DAR suspended him from service and an arrest was made soon after. For unspecified reasons, Reddy managed to escape custody right when the Chitradurga authorities were transferring him to the Bellary prison. Hopefully, the Netflix docu-series would fill the gaps with new investigations.
However, what is known is that after his escape, Reddy managed to kill several more women including an income-tax officer’s wife in Bangalore, and a widow in the nearby Kunigal. A brief detour to Gujarat also resulted in the deaths of two girls in Baroda and one in Ahmedabad.
Stealing underwear and second arrest (and escape): Reddy had a pattern of stealing women's undergarments; not just those of his victims, but also the ones hanging outside random houses. In fact, when Peenya (an industrial area in Bangalore) Police finally nabbed him in July 1997, the cops recovered a gunny bag filled with used lingerie from his room.
And yet again, Reddy managed to escape within a day when he was being transferred to the MICO Layout (a locality in Bangalore) police station for further interrogation. The “how” aspect of his escape is yet again ominous but two police personnel were suspended right away for their negligence.
Necrophilia and third escape: In February 1998, Reddy’s next crime showed signs of necrophilia as he was found having repeated sexual intercourse with the corpse of his next victim, a 37-year-old widow named Jayashree Subbiah, yet again a native of Bangalore’s Peenya.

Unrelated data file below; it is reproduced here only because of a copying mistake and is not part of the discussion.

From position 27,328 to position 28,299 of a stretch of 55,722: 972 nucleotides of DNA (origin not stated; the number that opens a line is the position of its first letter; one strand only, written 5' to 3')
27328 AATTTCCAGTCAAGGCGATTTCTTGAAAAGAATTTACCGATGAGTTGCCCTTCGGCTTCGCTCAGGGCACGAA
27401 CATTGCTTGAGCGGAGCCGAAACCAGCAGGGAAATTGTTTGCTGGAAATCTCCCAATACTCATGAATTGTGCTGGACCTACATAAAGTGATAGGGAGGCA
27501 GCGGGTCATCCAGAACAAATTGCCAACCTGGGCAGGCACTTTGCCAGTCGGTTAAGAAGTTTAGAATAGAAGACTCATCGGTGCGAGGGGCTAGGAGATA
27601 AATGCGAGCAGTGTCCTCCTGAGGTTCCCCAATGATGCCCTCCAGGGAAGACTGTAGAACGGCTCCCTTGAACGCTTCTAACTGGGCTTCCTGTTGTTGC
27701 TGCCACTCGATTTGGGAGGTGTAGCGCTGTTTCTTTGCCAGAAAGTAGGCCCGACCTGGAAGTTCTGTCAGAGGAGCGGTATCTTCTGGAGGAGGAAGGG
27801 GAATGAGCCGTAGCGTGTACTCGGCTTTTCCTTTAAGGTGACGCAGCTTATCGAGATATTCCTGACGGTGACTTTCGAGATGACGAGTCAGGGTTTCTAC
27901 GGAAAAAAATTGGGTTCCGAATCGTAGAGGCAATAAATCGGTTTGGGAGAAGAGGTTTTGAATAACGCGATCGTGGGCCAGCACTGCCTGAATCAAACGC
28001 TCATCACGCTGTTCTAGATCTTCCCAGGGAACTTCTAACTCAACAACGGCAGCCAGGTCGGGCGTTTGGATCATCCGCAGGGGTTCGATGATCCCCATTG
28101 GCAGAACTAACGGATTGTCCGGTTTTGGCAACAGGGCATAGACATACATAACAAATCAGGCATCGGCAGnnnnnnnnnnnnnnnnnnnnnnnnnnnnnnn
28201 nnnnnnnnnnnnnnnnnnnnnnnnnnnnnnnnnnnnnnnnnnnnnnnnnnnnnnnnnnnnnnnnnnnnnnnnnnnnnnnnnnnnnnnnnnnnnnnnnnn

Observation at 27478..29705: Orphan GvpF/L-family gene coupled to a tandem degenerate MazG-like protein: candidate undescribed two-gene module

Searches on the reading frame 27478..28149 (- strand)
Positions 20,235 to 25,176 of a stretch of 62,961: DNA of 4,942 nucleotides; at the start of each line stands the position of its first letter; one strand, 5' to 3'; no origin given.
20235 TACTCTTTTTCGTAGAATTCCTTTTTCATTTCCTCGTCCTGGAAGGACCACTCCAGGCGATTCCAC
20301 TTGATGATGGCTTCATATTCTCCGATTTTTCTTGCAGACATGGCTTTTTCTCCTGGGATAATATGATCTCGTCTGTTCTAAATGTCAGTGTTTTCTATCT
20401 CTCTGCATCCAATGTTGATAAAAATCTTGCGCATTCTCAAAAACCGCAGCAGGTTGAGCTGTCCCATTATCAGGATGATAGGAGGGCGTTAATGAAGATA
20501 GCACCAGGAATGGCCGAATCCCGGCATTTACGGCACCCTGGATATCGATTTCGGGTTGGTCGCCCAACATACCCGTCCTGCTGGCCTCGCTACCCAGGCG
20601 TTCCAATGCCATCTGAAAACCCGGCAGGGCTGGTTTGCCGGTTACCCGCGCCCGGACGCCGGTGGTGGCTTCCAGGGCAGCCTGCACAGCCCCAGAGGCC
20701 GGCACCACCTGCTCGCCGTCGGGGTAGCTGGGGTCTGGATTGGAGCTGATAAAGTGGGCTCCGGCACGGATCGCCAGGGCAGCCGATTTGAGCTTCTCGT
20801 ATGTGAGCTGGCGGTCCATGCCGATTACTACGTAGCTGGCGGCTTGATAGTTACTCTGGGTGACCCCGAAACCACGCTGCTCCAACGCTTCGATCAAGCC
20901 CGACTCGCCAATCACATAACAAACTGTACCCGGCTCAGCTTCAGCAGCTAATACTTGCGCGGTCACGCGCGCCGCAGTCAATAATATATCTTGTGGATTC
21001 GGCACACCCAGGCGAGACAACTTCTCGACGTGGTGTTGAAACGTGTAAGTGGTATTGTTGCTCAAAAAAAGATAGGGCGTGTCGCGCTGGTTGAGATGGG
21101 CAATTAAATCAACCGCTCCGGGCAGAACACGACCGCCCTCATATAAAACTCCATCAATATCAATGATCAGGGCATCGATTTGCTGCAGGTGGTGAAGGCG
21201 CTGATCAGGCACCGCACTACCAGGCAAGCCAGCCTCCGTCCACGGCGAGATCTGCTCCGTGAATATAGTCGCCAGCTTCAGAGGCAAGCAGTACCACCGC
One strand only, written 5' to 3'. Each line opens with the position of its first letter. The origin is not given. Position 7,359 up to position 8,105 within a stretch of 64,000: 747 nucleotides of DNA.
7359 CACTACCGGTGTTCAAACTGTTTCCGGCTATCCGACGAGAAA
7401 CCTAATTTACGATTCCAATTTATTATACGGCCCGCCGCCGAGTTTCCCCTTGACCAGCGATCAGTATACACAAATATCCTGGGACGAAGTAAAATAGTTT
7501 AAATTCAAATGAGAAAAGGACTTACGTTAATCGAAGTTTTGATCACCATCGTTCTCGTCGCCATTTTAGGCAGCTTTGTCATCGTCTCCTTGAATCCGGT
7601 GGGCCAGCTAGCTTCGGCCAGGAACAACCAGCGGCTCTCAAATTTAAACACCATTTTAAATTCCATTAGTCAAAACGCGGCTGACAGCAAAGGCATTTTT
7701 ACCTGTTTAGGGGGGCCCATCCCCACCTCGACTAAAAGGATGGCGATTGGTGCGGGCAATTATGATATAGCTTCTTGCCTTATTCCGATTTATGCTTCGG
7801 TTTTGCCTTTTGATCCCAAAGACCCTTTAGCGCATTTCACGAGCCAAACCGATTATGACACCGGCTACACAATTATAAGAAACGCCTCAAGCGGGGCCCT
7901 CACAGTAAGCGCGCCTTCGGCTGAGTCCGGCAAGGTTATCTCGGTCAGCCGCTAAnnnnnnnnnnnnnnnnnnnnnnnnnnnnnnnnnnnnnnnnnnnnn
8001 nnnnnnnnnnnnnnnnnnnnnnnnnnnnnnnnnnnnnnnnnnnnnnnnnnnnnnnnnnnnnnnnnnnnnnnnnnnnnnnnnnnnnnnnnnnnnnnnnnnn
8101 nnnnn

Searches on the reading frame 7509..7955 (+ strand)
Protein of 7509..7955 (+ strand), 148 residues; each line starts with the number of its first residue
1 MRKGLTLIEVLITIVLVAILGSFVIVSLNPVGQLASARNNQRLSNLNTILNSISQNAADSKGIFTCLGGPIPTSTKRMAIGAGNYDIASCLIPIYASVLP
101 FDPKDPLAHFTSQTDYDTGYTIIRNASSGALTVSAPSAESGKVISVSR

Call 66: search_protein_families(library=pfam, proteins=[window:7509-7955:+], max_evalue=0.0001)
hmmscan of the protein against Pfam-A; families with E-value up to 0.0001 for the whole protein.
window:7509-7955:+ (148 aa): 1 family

Subbiah’s 8-year-old son Suresh returned home that afternoon only to find Reddy tying his dead mother to a window grill. Reddy managed to escape the house, telling the boy that his mother was possessed by an evil spirit and needed an exorcism.
Another Peenya woman could have been his victim but the woman managed to alert her neighbours, forcing Reddy to jump down the first floor and sprain his ankle. A third arrest commenced.
This time, he lasted longer in jail; with his third escape taking place in 1999. Reddy’s luck still didn’t work in his favour as he was yet again nabbed in Chikkaballapur by Inspector Nyame Gowda (his fourth arrest).
Fourth escape and the continuing reign of terror: And yet again, Reddy managed to outwit the authorities, this time through apparent bribery. On the night of March 3, 2002, Reddy was to be shifted from Bellary to Bangalore in a local state service bus.
Reminiscing on this night, Reddy told the media that he was not even handcuffed on this bus journey as he managed to win over the DAR police officials with rum and chicken. When the bus stopped near the Hiriyur bypass, Reddy got out on the pretence of taking a leak.
The aftermath is quite predictable at this point.
With his newfound freedom, Reddy spent the next two months attacking more women in Hubli and Dharwad and also shifting his base to Pune in Maharashtra. He worked as a waiter in Pune, stole some cash, and continued killing victims, collecting their underwear as souvenirs.